Colorado begins review of former Indian residential school in Hesperus – The Durango Herald
“We just have to keep teaching and talking about it so it never happens again,” said state Rep. Barbara McLachlan.
History Colorado researchers have launched a state-mandated review of the former Indian residential school on the grounds of the former Fort Lewis school site west of Durango. The review will include both archival research and physical examinations to uncover the extent of what happened at the boarding school when it operated between 1891 and 1910. And, a year after the discovery of mass graves on sites of similar boarding schools in Canada, the survey in southwestern Colorado will try to determine if there are any burial sites on the property.
In the research team’s first public update on its work on Thursday, Colorado state archaeologist Holly Norton said the team is planning tribal consultations this fall.
Researchers are required to write a final report by June 30, 2023, according to legislation that established the research effort to “promote Coloradans’ understanding of the physical and emotional abuse and deaths that occurred at federal Indian residential schools.” “. But Norton said in their update, “I see this as the start of this effort. I think what happened in those schools is incredibly complex, it affected many, many people, and it’s going to be a long-term effort. I think we are going to have these conversations for many years.
“This study needs to say, ‘Here’s what happened,'” said Rep. Barbara McLachlan, who co-sponsored the legislation. “Not just stories, but facts about what happened, where people might be buried, where artifacts might be buried, and what happened to people.” McLachlan, a Democrat from Durango, represents parts of southwestern Colorado in the State House.
The state’s research is meant to be a first step in “a roadmap for education and healing,” according to the legislation, though Rep. McLachlan isn’t sure what the next steps might be. They could include repatriating human remains to tribes or allowing tribal blessings to occur at boarding school and burial grounds, among other things.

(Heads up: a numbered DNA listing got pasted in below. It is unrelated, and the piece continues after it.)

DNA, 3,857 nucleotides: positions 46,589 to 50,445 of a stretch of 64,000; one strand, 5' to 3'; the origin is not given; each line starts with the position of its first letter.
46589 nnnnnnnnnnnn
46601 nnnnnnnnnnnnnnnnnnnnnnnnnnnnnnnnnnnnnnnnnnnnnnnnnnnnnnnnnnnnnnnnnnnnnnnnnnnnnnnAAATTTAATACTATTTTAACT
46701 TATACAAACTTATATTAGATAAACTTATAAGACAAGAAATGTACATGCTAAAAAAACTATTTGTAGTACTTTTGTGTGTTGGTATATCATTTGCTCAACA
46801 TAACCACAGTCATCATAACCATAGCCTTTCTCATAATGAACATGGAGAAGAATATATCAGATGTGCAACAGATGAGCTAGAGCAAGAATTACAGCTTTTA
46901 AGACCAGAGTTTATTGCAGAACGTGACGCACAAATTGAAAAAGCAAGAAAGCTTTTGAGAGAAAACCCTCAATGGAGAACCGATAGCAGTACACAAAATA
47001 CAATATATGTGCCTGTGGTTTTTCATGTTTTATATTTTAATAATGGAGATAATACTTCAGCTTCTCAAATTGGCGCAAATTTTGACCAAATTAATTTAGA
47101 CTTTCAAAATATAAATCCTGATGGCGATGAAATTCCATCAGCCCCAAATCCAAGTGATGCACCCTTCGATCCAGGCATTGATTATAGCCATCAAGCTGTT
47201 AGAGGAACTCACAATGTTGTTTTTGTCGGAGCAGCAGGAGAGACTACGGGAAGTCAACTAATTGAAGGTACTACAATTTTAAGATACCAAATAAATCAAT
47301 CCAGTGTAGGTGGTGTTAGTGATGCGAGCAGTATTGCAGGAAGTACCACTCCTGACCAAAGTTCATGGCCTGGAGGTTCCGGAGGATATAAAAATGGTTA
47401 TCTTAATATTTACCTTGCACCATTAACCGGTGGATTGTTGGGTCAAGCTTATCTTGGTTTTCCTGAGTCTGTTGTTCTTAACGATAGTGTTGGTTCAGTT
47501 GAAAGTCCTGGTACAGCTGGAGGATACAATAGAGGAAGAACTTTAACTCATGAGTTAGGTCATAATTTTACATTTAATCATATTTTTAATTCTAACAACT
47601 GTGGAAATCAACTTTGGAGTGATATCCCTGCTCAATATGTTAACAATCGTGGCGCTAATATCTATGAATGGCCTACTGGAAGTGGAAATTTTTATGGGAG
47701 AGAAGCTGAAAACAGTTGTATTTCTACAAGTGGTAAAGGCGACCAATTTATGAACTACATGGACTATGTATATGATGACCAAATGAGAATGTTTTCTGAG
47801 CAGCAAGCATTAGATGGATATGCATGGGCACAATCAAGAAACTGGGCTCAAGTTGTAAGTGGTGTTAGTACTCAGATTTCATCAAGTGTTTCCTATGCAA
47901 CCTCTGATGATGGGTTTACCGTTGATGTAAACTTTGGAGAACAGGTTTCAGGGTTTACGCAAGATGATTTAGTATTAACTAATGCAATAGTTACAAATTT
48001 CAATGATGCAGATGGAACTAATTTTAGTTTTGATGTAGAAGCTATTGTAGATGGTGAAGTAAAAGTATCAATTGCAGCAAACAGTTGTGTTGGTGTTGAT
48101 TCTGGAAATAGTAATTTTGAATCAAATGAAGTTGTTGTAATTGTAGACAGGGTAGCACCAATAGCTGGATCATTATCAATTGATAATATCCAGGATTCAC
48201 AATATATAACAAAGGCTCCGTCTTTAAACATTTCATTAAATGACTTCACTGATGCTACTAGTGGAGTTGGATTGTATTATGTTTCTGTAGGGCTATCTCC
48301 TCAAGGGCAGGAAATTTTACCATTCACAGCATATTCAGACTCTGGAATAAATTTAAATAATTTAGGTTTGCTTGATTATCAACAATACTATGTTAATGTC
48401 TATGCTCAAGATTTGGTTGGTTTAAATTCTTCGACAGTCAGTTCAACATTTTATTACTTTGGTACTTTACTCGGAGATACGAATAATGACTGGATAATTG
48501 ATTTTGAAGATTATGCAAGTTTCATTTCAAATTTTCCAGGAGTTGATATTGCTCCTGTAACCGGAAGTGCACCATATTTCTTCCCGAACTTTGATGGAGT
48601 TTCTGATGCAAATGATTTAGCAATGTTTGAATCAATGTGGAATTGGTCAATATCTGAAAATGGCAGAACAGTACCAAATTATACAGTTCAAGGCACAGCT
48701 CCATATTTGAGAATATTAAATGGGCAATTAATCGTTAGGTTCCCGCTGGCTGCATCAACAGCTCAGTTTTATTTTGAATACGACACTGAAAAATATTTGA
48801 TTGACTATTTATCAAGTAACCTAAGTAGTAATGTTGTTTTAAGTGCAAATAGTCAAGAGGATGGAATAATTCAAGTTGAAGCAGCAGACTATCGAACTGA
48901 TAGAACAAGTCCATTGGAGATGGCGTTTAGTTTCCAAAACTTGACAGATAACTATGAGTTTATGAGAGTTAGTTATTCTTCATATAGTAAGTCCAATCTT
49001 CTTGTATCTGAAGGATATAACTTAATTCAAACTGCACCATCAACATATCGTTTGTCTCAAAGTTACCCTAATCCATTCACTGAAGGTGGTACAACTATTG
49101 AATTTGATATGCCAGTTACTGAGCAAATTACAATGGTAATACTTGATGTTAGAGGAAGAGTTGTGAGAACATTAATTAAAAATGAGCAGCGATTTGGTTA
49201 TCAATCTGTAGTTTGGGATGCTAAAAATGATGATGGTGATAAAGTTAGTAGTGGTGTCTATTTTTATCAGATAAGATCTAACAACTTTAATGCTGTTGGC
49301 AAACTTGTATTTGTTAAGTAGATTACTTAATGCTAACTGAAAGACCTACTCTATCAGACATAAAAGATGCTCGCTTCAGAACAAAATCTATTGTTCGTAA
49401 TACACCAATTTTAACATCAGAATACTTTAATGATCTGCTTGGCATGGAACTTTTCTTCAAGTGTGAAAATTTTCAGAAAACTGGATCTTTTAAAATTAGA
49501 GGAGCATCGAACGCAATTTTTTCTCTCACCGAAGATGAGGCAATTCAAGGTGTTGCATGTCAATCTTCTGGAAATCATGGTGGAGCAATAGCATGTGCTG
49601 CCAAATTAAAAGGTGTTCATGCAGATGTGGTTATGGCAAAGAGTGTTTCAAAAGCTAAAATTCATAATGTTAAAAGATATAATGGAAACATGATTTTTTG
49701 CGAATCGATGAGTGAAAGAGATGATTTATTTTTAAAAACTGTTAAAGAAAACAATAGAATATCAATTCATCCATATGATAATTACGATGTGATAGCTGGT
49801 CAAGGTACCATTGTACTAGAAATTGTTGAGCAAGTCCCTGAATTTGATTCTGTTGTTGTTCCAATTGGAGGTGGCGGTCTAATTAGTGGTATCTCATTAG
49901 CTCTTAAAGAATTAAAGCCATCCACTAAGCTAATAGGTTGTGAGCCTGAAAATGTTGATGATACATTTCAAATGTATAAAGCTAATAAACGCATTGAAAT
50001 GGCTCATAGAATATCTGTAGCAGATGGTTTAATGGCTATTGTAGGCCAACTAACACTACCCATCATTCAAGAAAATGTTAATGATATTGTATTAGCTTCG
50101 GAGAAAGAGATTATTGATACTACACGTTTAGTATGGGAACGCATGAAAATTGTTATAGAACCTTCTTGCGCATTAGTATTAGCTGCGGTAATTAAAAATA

Ute Mountain Ute President Manuel Heart has ideas for what might come next.
Heart leads one of the nations whose children were forcibly removed and sent to boarding school for assimilation. The healing process should include investments in teaching children languages, cultures and traditions that were taken from their ancestors, he said.
“We want to teach these young children who are currently in school how rich and beautiful it is to be who we are as indigenous people and to continue to have this language,” he told the Colorado Indian Affairs Commission at Thursday’s meeting.
He suggested it might be appropriate for state lawmakers to fund things like the Ute Mountain Ute Kwiyagat Community Academy, which could help “bring back what’s been washed away.”
At a minimum, the roadmap will almost certainly include a plan for greater public education about what happened at the Fort Lewis residential school and other Colorado sites.
The state has launched a task force to survey the Teller Institute site in Grand Junction in 2021. Norton said Thursday that researchers were more advanced at Teller, and this summer they worked there with tribal monitors .
A federal government survey of Indian boarding schools across the country reported in May 2022 that the United States operated or supported 408 such institutes in 37 states. The investigation by Interior Secretary Deb Haaland, a member of Laguna Pueblo, confirmed that “the United States has directly targeted Native American, Alaska Native and Hawaiian children as part of a policy of assimilation culture that coincided with Indian territorial dispossession. ”
“What they did in those schools was horrible. They took away the culture, they cut the hair, they didn’t let them speak their language, they didn’t let them dress like the tribesmen; (the children) were unable to return home, they were removed from their families,” Rep. McLachlan said.
“We lied to these parents. They were lied to many years ago, and many, many times. And we have to make amends for this lie,” she added.
The Colorado team’s archival research begins with records held at the federal Bureau of Indian Affairs in Washington, DC, Norton said. But these records are incomplete and are “almost never information from the perspective of students or parents”. It would be “incredibly important” to do oral histories, Norton said, but right now “we don’t always know what questions to ask.”
The physical investigation will not be done by excavation; Norton said instead that best practice at other former boarding school sites is to use multiple methods like LIDAR and ground penetrating radar.
Sen. Don Coram, who represents Southwest Colorado in the state Senate and who co-sponsored legislation mandating Colorado history research, said discussions of legislation to address the history of the Colorado with Indian boarding schools lasted for 10 years. He pointed to the lack of urgency, as well as a legacy of mistrust between tribes and federal and state governments, as one of the reasons research has not begun so far.
“We have to learn from history,” Rep. McLachlan said. “It’s a bit like studying the Holocaust. We just have to keep teaching and talking about it so it never happens again.
To read more stories from Colorado Public Radio, visit www.cpr.org.